Contemporary secular historians such as Tacitus, Suetonius, and Josephus mention other famines during the period prior to A.D. 70. In Tacitus we read a description of famine conditions in A.D. 51 in Rome: “This year witnessed many prodigies [signs or omens] … [including] repeated earthquakes…. Further portents were seen in a shortage of corn, resulting in famine…. It was established that there was no more than fifteen days’ supply of food in the city [of Rome]. Only heaven’s special favour and a mild winter prevented catastrophe.” ((Tacitus, The Annals of Imperial Rome, trans. Michael Grant (London: Penguin Books, 1989), 271.)) Tacitus remembers the days when Italy “once exported food for the army in distant provinces!” ((Tacitus, The Annals of Imperial Rome, trans. Michael Grant (London: Penguin Books, 1989), 271.))
The passage from Acts 11:27–28 should put an end to the claim that what Jesus said about famines in the Olivet Discourse taking place before that generation passed away was not fulfilled. It satisfies “in various places … from place to place … widespread” since it was “a great famine all over the world,” that is, over the entire Roman Empire, since that’s the meaning of oikoumenē, the word that’s translated as “world” in many translations.
The question is, why didn’t Ice quote my entire argument or at least spend more time dealing with Acts 11:27–28?
He claims the following “rebuts the preterist notion” of my argument:
Nor, again, is this feature in the prediction to be restricted to some such special famine as that which occurred during the reign of Claudius (Acts xi.28), too early a date for our passage, and to one or two particular cases of earthquake which happened in remote countries, and with which history has made us familiar (such as that in the neighborhood of Colossae, Oros. Hist. vii. 7, Tacit. Ann. xiv. 27 and that at Pompeii).4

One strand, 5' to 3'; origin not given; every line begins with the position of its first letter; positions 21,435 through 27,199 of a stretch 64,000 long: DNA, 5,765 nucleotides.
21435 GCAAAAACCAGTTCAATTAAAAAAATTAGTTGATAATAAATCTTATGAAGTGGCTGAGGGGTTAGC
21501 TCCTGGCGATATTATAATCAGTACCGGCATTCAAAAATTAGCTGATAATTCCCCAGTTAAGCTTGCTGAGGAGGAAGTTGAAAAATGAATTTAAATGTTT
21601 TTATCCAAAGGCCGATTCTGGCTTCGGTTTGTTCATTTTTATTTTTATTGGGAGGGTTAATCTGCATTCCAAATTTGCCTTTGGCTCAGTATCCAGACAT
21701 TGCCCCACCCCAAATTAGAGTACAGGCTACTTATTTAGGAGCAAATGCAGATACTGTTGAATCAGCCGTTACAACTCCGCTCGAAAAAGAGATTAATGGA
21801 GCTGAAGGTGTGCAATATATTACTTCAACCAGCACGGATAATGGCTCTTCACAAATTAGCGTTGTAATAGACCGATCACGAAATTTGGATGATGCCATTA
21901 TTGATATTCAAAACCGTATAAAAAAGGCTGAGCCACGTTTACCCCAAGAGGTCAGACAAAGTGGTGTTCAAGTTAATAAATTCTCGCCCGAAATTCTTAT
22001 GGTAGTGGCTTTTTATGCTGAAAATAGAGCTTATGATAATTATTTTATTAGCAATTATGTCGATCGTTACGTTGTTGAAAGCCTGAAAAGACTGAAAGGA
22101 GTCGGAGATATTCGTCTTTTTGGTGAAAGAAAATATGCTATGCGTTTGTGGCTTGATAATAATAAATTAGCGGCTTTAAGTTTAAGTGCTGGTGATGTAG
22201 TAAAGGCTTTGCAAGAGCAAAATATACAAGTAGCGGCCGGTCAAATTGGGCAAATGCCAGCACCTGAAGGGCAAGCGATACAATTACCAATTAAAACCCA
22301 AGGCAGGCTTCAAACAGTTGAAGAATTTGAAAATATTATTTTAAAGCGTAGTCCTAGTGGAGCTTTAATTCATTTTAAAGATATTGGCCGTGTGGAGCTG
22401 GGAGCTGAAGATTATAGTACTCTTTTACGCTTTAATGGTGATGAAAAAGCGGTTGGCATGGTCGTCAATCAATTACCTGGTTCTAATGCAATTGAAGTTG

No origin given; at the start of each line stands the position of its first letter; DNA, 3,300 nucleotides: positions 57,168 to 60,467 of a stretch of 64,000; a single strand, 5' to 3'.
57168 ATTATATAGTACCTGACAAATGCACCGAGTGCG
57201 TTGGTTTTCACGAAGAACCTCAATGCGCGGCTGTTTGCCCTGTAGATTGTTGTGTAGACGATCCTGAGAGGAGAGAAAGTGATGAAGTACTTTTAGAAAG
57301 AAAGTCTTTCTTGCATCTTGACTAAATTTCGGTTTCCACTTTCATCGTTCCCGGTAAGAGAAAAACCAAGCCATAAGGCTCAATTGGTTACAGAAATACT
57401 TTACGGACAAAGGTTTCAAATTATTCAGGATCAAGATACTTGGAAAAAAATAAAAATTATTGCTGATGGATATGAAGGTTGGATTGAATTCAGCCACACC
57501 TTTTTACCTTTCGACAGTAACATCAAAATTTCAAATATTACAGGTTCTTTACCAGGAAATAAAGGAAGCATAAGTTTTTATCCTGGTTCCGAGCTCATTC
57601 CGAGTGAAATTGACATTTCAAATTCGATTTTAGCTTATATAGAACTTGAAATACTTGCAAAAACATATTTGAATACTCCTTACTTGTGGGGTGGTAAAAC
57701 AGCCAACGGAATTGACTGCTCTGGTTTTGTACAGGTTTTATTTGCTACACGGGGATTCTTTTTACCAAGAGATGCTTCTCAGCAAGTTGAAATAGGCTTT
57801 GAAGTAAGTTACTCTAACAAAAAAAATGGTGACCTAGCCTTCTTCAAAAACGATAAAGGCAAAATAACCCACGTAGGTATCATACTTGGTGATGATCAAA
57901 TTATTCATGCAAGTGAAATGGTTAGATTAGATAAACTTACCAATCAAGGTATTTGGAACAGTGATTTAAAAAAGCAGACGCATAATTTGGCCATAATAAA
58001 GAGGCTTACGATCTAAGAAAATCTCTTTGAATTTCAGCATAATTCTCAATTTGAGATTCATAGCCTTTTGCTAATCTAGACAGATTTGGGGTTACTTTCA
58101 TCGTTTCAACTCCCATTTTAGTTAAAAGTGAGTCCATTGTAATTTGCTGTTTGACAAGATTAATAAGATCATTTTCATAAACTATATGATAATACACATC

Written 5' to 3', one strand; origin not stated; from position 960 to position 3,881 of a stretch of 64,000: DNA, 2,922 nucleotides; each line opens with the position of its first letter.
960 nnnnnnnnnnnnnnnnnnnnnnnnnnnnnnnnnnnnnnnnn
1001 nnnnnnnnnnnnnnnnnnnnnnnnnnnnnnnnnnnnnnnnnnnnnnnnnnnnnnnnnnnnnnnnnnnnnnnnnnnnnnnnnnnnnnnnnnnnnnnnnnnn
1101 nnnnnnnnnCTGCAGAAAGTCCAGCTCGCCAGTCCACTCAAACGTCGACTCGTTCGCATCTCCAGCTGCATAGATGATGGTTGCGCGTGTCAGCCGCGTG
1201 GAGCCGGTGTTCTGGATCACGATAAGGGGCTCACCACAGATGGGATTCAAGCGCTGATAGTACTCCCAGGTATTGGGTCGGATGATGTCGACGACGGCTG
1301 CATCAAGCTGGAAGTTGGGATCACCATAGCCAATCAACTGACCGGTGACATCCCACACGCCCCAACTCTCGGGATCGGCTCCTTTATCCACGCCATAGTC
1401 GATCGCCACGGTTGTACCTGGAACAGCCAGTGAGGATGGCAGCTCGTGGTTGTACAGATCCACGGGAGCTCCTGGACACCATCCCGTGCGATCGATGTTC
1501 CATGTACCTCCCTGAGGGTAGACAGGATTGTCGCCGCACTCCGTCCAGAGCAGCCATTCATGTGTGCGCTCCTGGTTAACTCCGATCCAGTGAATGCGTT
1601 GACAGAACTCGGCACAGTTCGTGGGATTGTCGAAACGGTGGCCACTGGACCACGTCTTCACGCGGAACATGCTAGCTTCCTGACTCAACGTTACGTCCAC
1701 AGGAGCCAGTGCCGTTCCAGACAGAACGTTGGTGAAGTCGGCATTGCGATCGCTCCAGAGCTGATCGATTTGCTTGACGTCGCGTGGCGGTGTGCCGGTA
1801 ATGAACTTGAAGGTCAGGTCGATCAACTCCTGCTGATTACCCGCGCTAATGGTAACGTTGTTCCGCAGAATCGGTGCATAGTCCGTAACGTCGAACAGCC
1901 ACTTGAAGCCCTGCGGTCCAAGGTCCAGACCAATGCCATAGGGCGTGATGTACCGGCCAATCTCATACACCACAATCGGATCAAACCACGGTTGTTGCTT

Let’s not forget the famine that resulted from the siege of Jerusalem where starvation took over the city with horrific results. It’s no wonder Jesus said, “But woe to those who are with child and to those who nurse babes in those days!” (Matt. 24:19).
Josephus, the first-century Jewish author widely read and adapted by Christians, does indeed use his Jewish War to tell a spectacularly gruesome and dramatic story about a wealthy Jewish woman named Mary who ate her own child; she was discovered eating cooked meat during Titus’ siege of Jerusalem, only to identify the meat as her son and offer her questioners the other half of his body. (The Torah)
In fact, after reading this from Meyer, it confirms the preterist argument! I have no idea what he means by “too early a date for our passage,” a reference to Matthew 24:7. It’s only too early if you believe Jesus is referring to a still distant fulfillment. But it’s right on time if Jesus was describing events related to that generation.
It’s no wonder that the preterist interpretation of Bible prophecy is growing in popularity.
- R. C. H. Lenski, The Interpretation of St. Matthew’s Gospel (Minneapolis: Augsburg Publishing House, 1943), 931. [↩]
- Leon Morris, The Gospel According to Matthew (Grand Rapids: Eerdmans, 1992), 598 [↩]
- Gary DeMar, Last Days Madness: Obsession of the Modern Church (Powder Springs, GA: American Vision, 1999), 79. [↩]
- Heinrich August Wilhelm Meyer, Critical and Exegetical Handbook to The Gospel of Matthew, 2 vols. (Edinburgh: T. & T. Clark, 1879), 2:131. [↩]